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Duke University graduate students win union election in a landslide

Members of the Duke Graduate Student Union Aeran Coughlin (left) and Jimmy Kieu (right) blow party horns at a watch party for the Duke University graduate student union election on Aug. 22, 2023.
Liz Schlemmer
Members of the Duke Graduate Student Union Aeran Coughlin (left) and Jimmy Kieu (right) celebrate as the vote tally surpassed the number needed to formally unionize, during a watch party for the Duke University Graduate Student Union election.

In a landslide vote, graduate students at Duke University have won their election to unionize, a major milestone in their pursuit to form a formally recognized labor union. If the results are certified, PhD students who work at Duke as teaching assistants and researchers will form the largest graduate student union at a private university in the South.

The final vote count on Tuesday was 1,000 votes for the union to 131 against. Supporters of the union needed to win a simple majority of returned ballots to succeed; they received 88%.

“This is a historic victory not just for our university and our ability as graduate workers to improve our working conditions here, but also for the labor movement in North Carolina and for the graduate student labor movement,” said Kerry Eller, a co-secretary of the Duke Graduate Student Union.

Duke University has always cared deeply about its graduate students, provost Alec Gallimore wrote, in response to the election results.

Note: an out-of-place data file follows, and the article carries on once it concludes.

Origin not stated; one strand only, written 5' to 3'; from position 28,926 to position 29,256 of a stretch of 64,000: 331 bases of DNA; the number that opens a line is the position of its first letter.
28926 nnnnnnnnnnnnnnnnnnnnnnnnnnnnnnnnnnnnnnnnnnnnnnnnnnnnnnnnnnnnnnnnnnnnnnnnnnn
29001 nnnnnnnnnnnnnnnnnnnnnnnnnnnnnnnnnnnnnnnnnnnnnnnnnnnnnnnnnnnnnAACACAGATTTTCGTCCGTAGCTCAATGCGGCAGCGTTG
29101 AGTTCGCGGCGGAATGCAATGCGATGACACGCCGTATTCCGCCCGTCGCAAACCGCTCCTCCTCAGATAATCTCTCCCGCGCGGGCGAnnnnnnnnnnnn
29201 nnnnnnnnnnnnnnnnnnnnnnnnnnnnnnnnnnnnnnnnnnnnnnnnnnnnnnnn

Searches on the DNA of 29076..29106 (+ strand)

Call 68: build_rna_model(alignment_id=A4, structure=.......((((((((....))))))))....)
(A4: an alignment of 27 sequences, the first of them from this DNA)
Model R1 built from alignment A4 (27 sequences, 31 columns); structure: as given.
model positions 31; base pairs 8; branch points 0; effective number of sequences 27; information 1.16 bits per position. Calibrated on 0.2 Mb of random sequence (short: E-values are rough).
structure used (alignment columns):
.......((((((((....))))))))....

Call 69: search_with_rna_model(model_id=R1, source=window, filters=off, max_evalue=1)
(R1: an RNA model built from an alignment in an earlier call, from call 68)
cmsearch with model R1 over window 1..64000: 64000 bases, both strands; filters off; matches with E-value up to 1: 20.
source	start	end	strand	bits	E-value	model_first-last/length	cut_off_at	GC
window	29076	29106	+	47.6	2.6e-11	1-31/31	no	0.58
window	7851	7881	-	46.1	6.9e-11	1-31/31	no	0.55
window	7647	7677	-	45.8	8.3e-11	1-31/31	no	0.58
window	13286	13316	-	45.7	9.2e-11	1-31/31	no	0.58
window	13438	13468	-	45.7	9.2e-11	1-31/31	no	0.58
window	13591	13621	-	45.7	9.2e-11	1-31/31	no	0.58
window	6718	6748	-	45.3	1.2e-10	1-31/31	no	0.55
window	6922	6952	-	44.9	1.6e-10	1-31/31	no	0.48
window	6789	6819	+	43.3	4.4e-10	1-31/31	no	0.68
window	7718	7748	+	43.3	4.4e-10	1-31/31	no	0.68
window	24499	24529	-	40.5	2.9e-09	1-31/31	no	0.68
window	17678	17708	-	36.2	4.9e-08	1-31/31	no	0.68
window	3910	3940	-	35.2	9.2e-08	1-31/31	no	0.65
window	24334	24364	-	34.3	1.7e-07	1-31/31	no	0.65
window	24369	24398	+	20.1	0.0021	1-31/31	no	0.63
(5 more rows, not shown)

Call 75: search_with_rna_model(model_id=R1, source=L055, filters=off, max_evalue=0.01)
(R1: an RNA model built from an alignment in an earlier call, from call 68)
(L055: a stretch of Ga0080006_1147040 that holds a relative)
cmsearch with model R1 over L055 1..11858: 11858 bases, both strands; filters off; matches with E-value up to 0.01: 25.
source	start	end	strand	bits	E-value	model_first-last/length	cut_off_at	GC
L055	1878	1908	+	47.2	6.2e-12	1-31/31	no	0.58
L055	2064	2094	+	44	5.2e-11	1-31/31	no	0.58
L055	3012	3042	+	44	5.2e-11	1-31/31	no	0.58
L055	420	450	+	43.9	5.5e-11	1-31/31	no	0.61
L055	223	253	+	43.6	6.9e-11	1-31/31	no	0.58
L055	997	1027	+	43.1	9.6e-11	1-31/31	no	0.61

"We look forward to working with representatives of the Southern Region Workers United on the shared goal of making the graduate experience at Duke the very best it can be," Gallimore said.

The university has seven days to challenge the results of the election, otherwise the outcome will be certified.

Several leaders of the informal Duke Graduate Student Union watched representatives of the National Labor Relations Board count the pink paper ballots in its sub-regional office in Winston-Salem, N.C. alongside university administrators.

"," a vote counter read.

At a watch party in Durham, N.C., members and supporters of the union booed each occasional "No" vote.

Supporters of the Duke Graduate Student Union live-streamed the vote count on a large screen TV in an empty classroom. The students recorded their own tallies on two opposing whiteboards.

Based on the number of ballots cast, they needed about 600 affirmative votes to win the election. When they hit that threshold, the students erupted in cheers.

This marked the second union election attempt by Duke University graduate students. In 2017, a majority of eligible students voted not to unionize in an election that was characterized by divisions between academic departments. Seven years later, virtually all of those students have graduated.

In this election, about 2,500 PhD students from Duke University who serve as research or graduate assistants and are compensated for their work were allowed to vote by mail.

Members of the Duke Graduate Student Union said they are excited about receiving certification of the results so they can begin contract negotiations with Duke University.

“Our main platform points are having a seat at the table, so being able to represent ourselves in what we need as workers, and equitable pay,” Eller said.

The union's other priorities include stipend increases that align with the cost of living standards, comprehensive vision and dental benefits, improved benefits for workers with children and increased support for international students dealing with the visa process.

Liz Schlemmer is WUNC's Education Reporter, covering preschool through higher education. Email:
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